Previous research has found that when it comes to college participation, there are smaller differences between the genders and between different income groups than is the case for participation in university.6, 7 It has been found, for example, that college participation rates of male high school graduates are closer to those of females than is the case for university.

These findings change, however, if youth who are already in university are excluded from the analysis.8 If we only look at youth who, by age 19, had not chosen to go to university, but instead had chosen between going to college versus no postsecondary participation at all, a different picture emerges in some provinces.

In Ontario and Manitoba, among high school graduates who were not attending university, girls were more likely than boys to go to college (Table 3). Thus, in these provinces, girls were more likely to graduate from high school, they were more likely to go to university and, if they were not already going to university, they were more likely to go to college than boys.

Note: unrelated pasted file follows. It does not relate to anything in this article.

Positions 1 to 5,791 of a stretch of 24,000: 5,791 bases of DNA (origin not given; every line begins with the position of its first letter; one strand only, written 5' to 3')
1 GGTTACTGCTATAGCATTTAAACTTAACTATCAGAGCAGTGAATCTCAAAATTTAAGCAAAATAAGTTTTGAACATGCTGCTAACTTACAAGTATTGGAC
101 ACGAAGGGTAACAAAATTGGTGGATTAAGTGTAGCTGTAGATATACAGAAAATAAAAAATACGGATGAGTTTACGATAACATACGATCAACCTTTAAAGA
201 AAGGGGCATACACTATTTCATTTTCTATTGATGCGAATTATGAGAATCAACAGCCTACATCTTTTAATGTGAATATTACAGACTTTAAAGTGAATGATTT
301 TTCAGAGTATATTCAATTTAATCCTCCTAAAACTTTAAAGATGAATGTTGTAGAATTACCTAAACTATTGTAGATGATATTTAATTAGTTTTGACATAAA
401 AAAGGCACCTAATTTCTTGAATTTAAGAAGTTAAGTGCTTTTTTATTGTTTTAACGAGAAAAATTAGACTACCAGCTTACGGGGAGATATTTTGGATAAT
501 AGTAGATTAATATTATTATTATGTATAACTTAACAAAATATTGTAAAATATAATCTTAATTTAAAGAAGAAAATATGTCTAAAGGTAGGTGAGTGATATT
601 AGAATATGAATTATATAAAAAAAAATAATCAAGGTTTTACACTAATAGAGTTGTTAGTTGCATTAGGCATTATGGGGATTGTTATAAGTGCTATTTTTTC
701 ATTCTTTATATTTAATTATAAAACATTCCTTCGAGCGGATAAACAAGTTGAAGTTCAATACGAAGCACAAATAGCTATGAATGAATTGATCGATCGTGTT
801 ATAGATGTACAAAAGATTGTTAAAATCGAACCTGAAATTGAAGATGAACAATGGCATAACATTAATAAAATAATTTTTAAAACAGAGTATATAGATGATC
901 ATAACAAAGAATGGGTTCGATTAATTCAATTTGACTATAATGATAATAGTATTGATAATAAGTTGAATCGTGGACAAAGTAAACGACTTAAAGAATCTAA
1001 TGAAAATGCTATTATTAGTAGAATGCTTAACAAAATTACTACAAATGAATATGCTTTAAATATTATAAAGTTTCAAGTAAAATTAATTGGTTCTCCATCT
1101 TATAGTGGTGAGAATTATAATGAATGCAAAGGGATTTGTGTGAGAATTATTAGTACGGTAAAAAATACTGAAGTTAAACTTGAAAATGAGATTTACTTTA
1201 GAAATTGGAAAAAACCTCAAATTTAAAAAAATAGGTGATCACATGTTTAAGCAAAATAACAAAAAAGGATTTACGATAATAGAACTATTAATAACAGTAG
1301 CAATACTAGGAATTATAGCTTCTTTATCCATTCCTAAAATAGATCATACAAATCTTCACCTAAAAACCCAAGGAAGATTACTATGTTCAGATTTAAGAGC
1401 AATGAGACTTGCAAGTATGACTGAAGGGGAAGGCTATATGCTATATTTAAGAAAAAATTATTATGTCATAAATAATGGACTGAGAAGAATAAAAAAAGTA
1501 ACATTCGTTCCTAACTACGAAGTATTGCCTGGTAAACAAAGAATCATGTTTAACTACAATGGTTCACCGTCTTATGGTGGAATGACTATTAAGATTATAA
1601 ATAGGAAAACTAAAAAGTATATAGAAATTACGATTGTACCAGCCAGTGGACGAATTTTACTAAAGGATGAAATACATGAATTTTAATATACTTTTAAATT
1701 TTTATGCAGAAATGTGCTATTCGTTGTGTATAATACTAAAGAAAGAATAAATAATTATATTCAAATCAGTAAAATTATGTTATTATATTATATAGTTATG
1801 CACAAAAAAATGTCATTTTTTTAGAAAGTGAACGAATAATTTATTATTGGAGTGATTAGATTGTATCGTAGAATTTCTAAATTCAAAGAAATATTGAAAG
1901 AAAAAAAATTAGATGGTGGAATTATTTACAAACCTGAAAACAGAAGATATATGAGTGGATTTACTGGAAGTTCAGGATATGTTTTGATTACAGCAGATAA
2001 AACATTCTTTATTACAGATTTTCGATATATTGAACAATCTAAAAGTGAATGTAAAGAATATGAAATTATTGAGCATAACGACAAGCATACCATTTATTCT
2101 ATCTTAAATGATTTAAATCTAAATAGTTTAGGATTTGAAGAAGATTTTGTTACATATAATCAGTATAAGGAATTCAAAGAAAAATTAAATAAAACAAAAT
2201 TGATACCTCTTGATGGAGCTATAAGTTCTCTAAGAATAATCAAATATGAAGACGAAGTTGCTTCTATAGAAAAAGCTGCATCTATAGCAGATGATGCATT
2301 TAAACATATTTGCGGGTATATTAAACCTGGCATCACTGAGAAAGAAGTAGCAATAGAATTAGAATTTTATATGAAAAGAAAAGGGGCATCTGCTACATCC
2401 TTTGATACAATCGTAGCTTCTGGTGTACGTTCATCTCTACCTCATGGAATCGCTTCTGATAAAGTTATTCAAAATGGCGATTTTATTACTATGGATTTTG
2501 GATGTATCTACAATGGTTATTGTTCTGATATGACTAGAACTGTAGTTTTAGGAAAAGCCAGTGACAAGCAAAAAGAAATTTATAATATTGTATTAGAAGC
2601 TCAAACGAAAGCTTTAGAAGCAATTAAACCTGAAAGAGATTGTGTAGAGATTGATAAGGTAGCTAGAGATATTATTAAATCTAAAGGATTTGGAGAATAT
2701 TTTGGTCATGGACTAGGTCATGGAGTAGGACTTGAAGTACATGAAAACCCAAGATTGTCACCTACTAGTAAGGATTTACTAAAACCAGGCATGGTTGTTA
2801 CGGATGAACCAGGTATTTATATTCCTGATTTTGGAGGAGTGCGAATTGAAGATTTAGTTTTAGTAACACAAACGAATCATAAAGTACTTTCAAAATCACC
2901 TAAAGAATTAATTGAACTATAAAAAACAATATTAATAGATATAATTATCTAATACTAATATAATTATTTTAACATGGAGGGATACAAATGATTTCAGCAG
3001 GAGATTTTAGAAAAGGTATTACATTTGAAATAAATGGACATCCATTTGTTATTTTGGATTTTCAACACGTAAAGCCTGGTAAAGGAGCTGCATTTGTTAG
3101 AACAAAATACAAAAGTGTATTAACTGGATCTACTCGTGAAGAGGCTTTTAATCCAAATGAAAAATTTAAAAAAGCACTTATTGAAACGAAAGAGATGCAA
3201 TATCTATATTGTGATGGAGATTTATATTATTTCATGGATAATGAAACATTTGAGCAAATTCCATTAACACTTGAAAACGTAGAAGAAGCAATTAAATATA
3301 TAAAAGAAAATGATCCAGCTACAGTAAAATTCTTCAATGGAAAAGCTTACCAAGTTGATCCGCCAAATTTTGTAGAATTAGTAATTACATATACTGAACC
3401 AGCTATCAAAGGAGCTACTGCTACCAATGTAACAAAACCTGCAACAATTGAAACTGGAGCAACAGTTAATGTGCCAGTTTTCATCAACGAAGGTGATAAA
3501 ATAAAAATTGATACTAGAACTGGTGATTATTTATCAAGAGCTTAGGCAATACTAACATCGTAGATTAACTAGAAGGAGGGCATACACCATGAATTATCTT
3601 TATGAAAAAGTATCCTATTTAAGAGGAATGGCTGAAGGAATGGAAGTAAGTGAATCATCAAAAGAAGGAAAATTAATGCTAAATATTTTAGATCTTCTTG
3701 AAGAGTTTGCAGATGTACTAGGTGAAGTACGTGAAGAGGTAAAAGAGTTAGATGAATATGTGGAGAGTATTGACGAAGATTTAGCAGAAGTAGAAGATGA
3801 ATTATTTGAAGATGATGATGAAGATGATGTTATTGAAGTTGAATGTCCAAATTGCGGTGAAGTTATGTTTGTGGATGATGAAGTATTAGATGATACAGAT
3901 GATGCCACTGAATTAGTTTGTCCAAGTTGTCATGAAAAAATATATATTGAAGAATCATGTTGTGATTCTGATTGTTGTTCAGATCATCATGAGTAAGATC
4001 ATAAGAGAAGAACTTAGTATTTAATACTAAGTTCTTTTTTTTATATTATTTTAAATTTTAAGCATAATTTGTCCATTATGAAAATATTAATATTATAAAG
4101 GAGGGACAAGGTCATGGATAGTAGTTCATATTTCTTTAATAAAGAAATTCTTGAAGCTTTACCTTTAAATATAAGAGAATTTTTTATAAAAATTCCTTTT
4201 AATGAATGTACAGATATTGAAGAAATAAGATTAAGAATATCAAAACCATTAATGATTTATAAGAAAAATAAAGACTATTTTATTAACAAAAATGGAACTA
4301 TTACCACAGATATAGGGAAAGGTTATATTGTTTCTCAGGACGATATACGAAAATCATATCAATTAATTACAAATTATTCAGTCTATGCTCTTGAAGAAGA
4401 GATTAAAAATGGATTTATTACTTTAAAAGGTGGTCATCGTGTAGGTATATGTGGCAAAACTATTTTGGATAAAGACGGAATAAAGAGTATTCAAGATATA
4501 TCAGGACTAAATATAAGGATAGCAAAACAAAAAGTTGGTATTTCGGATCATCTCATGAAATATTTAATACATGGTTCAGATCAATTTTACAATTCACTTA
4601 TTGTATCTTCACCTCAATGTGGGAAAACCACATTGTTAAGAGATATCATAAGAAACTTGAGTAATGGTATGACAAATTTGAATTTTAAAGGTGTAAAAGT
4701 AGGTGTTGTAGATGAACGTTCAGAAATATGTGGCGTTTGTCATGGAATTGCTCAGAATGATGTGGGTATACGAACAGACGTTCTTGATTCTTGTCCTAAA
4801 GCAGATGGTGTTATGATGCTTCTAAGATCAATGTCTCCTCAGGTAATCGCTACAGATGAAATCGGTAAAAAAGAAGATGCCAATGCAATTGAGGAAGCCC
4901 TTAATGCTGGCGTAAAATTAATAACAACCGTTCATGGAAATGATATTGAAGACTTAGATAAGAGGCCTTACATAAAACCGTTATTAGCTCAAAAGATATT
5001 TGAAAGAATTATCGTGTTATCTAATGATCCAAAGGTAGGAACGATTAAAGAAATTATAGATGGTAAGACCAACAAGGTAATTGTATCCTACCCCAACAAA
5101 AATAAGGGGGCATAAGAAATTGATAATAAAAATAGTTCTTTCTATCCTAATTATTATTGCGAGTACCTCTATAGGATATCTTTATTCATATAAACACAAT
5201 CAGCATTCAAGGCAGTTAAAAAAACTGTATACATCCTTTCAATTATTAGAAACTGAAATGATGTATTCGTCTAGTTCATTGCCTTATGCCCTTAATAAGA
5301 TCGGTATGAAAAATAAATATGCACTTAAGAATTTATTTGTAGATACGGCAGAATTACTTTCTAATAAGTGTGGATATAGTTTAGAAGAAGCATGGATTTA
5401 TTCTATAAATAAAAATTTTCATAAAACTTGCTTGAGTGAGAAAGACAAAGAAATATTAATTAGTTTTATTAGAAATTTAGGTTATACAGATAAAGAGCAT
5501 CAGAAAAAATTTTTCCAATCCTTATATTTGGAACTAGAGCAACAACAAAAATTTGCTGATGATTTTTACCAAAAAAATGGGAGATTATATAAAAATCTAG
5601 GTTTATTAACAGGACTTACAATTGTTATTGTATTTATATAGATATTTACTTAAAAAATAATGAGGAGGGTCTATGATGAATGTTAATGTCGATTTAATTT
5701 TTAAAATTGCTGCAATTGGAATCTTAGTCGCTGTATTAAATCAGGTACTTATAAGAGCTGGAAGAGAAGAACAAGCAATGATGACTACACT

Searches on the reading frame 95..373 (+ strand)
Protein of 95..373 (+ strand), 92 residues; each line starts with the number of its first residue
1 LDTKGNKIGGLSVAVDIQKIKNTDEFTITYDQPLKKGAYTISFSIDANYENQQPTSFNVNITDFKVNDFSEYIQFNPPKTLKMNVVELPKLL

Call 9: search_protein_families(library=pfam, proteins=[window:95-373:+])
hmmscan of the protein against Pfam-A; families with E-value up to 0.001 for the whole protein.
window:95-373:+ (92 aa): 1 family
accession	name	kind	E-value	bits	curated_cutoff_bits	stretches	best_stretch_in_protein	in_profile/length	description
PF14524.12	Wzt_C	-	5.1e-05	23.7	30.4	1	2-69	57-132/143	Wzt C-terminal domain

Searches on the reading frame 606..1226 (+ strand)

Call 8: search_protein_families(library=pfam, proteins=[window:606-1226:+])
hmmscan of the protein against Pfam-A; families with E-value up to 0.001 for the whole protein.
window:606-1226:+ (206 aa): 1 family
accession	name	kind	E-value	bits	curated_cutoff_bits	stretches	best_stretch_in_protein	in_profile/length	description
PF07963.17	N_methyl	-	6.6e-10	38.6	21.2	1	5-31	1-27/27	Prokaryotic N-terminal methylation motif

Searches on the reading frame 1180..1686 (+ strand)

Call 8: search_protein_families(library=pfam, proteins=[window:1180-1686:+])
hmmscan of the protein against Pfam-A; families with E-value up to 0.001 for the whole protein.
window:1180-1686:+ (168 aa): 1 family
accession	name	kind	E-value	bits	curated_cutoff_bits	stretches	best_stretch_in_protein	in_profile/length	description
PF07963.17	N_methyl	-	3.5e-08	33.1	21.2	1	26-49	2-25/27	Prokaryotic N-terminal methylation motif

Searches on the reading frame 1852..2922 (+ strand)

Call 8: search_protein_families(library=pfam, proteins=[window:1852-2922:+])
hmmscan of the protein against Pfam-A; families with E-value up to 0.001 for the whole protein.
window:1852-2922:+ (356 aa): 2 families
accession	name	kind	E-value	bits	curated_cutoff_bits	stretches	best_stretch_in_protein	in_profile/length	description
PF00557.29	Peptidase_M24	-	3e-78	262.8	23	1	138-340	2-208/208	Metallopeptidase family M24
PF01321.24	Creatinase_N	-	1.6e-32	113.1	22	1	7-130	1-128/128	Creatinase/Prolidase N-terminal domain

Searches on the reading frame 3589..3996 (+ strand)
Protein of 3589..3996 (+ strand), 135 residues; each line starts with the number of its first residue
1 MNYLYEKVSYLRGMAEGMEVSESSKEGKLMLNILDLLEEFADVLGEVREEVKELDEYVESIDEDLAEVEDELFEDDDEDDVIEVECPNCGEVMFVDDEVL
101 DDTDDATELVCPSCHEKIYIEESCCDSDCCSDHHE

This stands in contrast to the picture painted by college participation rates of all high school graduates. Those show that in every province, boys and girls went to postsecondary education at similar rates. However, in Ontario and Manitoba, this is not because boys are participating in postsecondary education at the same rate as girls, but rather that in these provinces, girls are choosing university instead.

The income gap

Finishing high school

At the national level in 2003, the high school dropout rate for youth from the lowest family-income quartile was 11.7% compared to 3.6% for those from the highest family-income quartile.